Research continues to prove that more of us than ever and banking online. Studies show that 94% of millennials now conduct their transactional banking entirely online. And it is not just millennials; there are now more people who bank on a smartphone or computer on a weekly basis than who step foot in a branch.
In line with this customer move to online channels, banks are increasingly faced with the dilemma that while customers expect everything to be online, they also are demanding a more personalized service. The friendly face and personal touch from a bank teller – once an integral part of the banking customer experience – have largely been replaced by automation. As a result, banks are looking for solutions to enable them to deliver the level of service they want to online. Many are turning to live video.
This latest white paper explores how interactive live video is ushering in a new era of service in personal banking, the opportunity for banks, as well as best practices for implementing interactive live video into the customer journey.
Click here to download the white paper.
The influence of live video technology has permeated into a number of different industries, and education is just one area looking to capitalize on the advantages available. By integrating WebRTC technology into their existing interfaces, education providers are seeking new ways to deliver quality service to learners around the world.
Owing to the rise of live video technology in different spheres, there has been an increase in consumer demand for interactive educational services. One reason for this is the potential to deliver education services around the world, made possible by remotely controlled live video.
When it comes to communicating with family and friends, live video has become commonplace, but it has not yet become the norm in business. In order to take advantage of the benefits of live video, companies and brands must find a way to integrate live video into their existing suites.
With rising demand and interest, it is becoming increasingly important for businesses to be able to provide live video capabilities to its consumers. This can help create a mutually beneficial relationship between business and customer as service can be provided more conveniently and efficiently.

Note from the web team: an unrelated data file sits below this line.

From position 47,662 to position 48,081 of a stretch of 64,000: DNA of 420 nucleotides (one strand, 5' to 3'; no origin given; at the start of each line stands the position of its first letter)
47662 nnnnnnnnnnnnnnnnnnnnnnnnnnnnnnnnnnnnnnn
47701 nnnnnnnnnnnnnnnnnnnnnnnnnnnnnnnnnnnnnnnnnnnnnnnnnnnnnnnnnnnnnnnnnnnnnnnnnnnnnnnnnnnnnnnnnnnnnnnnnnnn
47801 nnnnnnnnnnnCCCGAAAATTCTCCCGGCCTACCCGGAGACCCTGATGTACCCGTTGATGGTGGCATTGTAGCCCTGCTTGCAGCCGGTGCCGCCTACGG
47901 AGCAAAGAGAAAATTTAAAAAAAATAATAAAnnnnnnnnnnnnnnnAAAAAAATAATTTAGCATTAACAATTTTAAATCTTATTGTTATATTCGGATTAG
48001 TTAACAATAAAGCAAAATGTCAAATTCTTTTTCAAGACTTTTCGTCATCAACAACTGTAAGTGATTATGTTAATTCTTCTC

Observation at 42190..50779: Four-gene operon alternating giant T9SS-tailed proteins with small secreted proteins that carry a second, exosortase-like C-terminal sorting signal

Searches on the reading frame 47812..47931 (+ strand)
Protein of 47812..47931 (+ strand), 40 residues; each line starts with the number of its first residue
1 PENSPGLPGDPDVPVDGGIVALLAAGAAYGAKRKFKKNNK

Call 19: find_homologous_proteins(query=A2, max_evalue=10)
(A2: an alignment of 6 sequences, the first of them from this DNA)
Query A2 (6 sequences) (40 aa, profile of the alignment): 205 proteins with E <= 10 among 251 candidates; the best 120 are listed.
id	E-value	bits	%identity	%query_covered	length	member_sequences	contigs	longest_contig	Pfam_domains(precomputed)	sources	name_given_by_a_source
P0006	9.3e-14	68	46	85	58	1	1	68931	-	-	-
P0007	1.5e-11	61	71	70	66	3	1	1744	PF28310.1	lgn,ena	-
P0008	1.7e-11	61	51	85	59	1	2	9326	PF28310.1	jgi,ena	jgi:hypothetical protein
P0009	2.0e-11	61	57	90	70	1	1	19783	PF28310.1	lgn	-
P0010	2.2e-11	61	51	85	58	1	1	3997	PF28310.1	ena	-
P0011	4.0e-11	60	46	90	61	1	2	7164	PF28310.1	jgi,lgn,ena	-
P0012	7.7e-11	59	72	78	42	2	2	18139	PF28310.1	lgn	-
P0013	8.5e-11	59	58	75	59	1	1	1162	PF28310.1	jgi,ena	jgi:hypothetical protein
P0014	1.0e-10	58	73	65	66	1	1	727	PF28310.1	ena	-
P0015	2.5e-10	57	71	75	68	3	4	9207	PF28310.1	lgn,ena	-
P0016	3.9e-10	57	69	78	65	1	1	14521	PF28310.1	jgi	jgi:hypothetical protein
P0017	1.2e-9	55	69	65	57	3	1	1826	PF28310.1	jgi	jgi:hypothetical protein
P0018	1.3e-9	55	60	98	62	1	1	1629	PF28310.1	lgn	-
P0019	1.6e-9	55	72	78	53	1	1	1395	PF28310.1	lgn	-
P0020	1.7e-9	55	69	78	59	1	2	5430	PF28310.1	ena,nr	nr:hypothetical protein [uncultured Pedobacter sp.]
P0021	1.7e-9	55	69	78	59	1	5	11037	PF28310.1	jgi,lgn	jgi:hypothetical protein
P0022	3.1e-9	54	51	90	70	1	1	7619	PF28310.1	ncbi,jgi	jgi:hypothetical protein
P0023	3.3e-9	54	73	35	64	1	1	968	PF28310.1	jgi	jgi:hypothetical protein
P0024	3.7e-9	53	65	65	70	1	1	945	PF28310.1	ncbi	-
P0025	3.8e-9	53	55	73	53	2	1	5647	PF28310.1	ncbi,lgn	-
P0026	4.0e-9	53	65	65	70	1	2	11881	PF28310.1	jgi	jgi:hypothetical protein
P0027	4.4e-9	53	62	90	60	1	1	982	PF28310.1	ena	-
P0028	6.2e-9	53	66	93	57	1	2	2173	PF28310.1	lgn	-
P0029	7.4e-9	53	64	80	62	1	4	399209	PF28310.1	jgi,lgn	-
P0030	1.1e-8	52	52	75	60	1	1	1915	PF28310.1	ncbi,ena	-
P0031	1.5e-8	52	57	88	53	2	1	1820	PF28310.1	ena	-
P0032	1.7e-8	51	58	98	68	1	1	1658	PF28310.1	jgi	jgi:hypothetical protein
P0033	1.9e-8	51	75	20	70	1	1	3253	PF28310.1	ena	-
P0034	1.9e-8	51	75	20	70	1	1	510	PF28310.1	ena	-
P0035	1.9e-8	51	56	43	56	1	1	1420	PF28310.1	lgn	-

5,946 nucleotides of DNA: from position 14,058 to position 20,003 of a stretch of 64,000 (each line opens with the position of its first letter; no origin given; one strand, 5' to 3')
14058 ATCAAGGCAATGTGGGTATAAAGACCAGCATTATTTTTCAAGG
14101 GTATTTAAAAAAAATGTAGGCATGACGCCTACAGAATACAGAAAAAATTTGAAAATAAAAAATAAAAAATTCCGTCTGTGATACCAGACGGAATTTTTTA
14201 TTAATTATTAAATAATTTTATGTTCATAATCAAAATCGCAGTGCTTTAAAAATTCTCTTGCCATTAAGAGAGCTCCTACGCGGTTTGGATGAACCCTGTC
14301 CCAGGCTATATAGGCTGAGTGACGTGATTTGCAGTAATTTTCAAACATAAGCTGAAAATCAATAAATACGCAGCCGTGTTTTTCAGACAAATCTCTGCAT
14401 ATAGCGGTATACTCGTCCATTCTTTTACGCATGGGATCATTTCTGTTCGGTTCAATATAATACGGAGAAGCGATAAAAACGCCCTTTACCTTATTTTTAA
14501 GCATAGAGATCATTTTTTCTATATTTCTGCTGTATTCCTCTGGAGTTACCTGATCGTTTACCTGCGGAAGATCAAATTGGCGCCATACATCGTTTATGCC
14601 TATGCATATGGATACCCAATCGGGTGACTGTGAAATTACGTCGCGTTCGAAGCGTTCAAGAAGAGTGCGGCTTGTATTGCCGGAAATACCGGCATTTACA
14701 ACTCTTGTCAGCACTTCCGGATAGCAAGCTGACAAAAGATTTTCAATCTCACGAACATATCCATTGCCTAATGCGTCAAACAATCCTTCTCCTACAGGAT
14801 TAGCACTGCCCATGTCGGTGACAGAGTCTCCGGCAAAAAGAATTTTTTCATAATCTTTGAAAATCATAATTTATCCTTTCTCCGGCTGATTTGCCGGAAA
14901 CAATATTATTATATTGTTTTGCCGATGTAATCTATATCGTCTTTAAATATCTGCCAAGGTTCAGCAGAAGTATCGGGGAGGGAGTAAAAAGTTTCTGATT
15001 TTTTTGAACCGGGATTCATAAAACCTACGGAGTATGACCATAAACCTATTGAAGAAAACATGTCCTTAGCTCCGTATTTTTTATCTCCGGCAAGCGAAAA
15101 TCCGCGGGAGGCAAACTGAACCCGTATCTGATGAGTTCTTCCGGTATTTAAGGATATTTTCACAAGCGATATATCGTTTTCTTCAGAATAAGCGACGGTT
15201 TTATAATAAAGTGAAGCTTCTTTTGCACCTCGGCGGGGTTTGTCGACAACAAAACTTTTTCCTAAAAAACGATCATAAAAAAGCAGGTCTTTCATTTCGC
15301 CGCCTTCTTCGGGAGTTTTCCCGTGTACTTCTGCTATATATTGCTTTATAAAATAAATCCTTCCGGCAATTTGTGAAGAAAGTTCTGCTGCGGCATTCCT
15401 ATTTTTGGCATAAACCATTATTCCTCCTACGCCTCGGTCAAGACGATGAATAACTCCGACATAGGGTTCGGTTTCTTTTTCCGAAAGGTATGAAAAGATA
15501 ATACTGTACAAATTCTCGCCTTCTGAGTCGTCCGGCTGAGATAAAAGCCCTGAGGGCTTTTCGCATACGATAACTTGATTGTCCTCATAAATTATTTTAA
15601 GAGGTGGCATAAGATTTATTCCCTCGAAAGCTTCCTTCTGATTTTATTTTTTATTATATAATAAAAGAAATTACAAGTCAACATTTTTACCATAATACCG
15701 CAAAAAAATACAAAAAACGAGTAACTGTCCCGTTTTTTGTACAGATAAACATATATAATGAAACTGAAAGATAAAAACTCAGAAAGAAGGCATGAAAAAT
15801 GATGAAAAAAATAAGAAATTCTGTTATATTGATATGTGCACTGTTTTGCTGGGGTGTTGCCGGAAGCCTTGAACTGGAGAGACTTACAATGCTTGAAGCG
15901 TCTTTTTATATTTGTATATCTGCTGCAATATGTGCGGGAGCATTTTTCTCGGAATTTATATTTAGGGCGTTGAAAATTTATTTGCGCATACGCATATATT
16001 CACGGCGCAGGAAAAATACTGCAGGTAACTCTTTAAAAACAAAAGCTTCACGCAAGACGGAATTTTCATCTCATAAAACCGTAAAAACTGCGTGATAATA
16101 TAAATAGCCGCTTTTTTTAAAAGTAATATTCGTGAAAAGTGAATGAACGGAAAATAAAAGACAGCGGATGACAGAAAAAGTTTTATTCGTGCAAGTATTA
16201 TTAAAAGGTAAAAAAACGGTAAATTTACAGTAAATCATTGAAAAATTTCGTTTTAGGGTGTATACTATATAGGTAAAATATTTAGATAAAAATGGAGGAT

In today’s increasingly fragmented digital world, the way fans consume and engage with sports content has fundamentally changed. While teams may still win the hearts of loyal fans, sporting organizations and broadcasters aren’t capturing their attention like they once did.
To win the hearts, minds and eyes of the new generation of sports fans – who are always online, on mobile and on social – broadcasters are leveraging live video to create all new interactive and participatory fan engagement experiences.
“Organizations that embrace rich, real time communication technologies, like WebRTC, reap indisputable benefits” (Business Success Through Embedded Communication Technology, a March 2016 study conducted by Forrester Consulting and commissioned by TokBox).
A new report from Forrester, commissioned by TokBox, has found that WebRTC is delivering significant value across core business functions for organizations across a range of industries. This should come as no surprise given the challenge that many organizations face to bridge the ever growing gap between colleagues, businesses, and their customers as more of what they do moves online.
It is estimated that by 2019 50% of all higher ed classes will be delivered online. So there’s no doubt that education, both in and outside of the classroom, is entering a whole new era.
The first wave of e-Learning impacted education, bringing educational resources online. But the second wave – active e-Learning using technologies like WebRTC – is set to revolutionize it, creating new interactive experiences with communications in context. In the real world, this means that a student in Detroit can now be tutored in calculus by a math teacher in New York or college students at MIT, UCLA, and Oxford collaborate together on an article to be submitted to a renowned academic journal.
In recent years, the shift in behavior towards digital, on-demand services together with the massive increase in demand for healthcare has created an unprecedented challenge for the healthcare industry. Providers have been forced to reinvent their existing care models, offering more of their services online.
In line with this, consumers are increasingly turning towards on demand healthcare services that they can access online, whenever and wherever they need them. In fact it has been estimated that by 2020, over 78 million consumers will use home health technologies. This is a dramatic increase from 14 million in 2014.